Ask various folks their opinion of Chariots of Fire and many will recount being moved to epiphany by the breathtaking beachside running sequence set to a majestic score by Vangelis and the fact this move won the 'Best Picture' Oscar back in 1981. They're not wrong.
But while that iconic scene still retains its evocative power in 2012, the year of the movie's cinematic rerelease to coincide with the Olympics, the rest belies dreamy nostalgia and instead reveals itself to be a largely unengaging and tedious tale of toff ciphers running around and gurning in slow motion as they stretch for the finishing line. Not even Nigel Havers in the throes of youthful foppishness can save this one.
Director Hugh Hudson's background in commercials lends itself well to the depiction of athletes in motion. This aesthetic brilliance, coupled with a staggeringly superb score by Vangelis, ensures that the audience is mesmerised for these sequences and feels the anguish and ecstasy etched on the competitors faces - whether it be on the beach, in a courtyard at university or at the Olympics. Yet there is a surprising lack of emotional investment in the protagonists that leaves one with a sense of hollowness.
Outside of the running arena, the characters have all the life of shop window mannequins. Hudson's painfully static camera strips every conversational scene of any energy, although the actors appear incredibly wooden. It's hard to tell whether they're doing Colin Welland's screenplay a disservice, or whether the dialogue is simply so stilted that their performances stand no chance.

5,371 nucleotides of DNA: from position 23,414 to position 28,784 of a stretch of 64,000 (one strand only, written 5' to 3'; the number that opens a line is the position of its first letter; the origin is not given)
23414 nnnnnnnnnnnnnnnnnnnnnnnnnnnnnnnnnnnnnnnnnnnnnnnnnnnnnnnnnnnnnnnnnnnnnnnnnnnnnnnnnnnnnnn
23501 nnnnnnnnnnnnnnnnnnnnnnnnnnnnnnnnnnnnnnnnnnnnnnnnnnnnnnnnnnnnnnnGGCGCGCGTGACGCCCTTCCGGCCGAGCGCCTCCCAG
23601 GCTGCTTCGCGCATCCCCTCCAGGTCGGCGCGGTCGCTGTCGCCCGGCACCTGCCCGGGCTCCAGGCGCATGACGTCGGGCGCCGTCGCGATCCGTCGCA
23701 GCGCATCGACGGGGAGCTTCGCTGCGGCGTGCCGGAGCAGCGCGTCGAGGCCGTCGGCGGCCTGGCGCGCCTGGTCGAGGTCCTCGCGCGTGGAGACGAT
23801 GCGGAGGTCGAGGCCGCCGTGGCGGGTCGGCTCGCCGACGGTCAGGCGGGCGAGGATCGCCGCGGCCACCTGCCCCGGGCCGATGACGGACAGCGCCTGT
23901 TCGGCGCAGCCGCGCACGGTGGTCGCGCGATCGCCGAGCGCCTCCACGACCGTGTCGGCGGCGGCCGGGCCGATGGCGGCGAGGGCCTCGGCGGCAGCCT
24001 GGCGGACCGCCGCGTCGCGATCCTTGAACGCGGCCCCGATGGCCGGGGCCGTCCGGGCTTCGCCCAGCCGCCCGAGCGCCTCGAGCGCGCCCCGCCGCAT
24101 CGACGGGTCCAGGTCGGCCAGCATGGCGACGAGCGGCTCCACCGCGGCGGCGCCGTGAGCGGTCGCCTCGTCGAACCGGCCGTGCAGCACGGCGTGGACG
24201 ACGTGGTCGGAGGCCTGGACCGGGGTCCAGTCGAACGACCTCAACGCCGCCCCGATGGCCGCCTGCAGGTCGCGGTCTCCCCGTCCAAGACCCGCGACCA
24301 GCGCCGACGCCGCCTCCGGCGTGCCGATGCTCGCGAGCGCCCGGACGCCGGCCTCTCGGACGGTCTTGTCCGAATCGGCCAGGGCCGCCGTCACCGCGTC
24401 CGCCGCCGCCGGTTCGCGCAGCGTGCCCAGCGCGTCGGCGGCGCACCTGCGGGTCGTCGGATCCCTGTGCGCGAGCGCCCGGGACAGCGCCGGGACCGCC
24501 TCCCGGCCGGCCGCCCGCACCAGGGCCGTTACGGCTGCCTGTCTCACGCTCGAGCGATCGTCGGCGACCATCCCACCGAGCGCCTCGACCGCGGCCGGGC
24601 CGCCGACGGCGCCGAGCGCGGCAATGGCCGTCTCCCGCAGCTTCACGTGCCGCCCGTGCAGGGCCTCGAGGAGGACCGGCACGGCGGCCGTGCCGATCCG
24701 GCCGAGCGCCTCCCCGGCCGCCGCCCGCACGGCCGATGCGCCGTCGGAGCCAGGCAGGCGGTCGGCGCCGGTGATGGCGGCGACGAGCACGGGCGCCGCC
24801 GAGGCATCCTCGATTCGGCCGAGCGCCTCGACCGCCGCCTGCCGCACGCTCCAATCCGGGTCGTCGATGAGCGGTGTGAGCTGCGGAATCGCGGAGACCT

Frequent bursts of religious sermonising also recall the agony of sitting through an uncomfortably overlong and dull speech at a school assembly. Worst of all is a romantic subplot between Harold and singer Sybil (Alice Krige), which makes you wonder whether you're watching one of those French and Saunders parodies of period drama and its nuanced acting. At least Ian Holm imbues his role as running coach Sam Mussabini with both dignity and loyalty, although he still feels like a caricature.
Chariots of Fire is best enjoyed through the medium of YouTube, watching that stunning opening sequence along the shore, and by grabbing hold of the genial soundtrack. As for sitting through the entire two-hour movie, it's an uncomfortable reminder of how the memory can cheat and the Academy Awards can favour nostalgic sentimentalism over strong storytelling.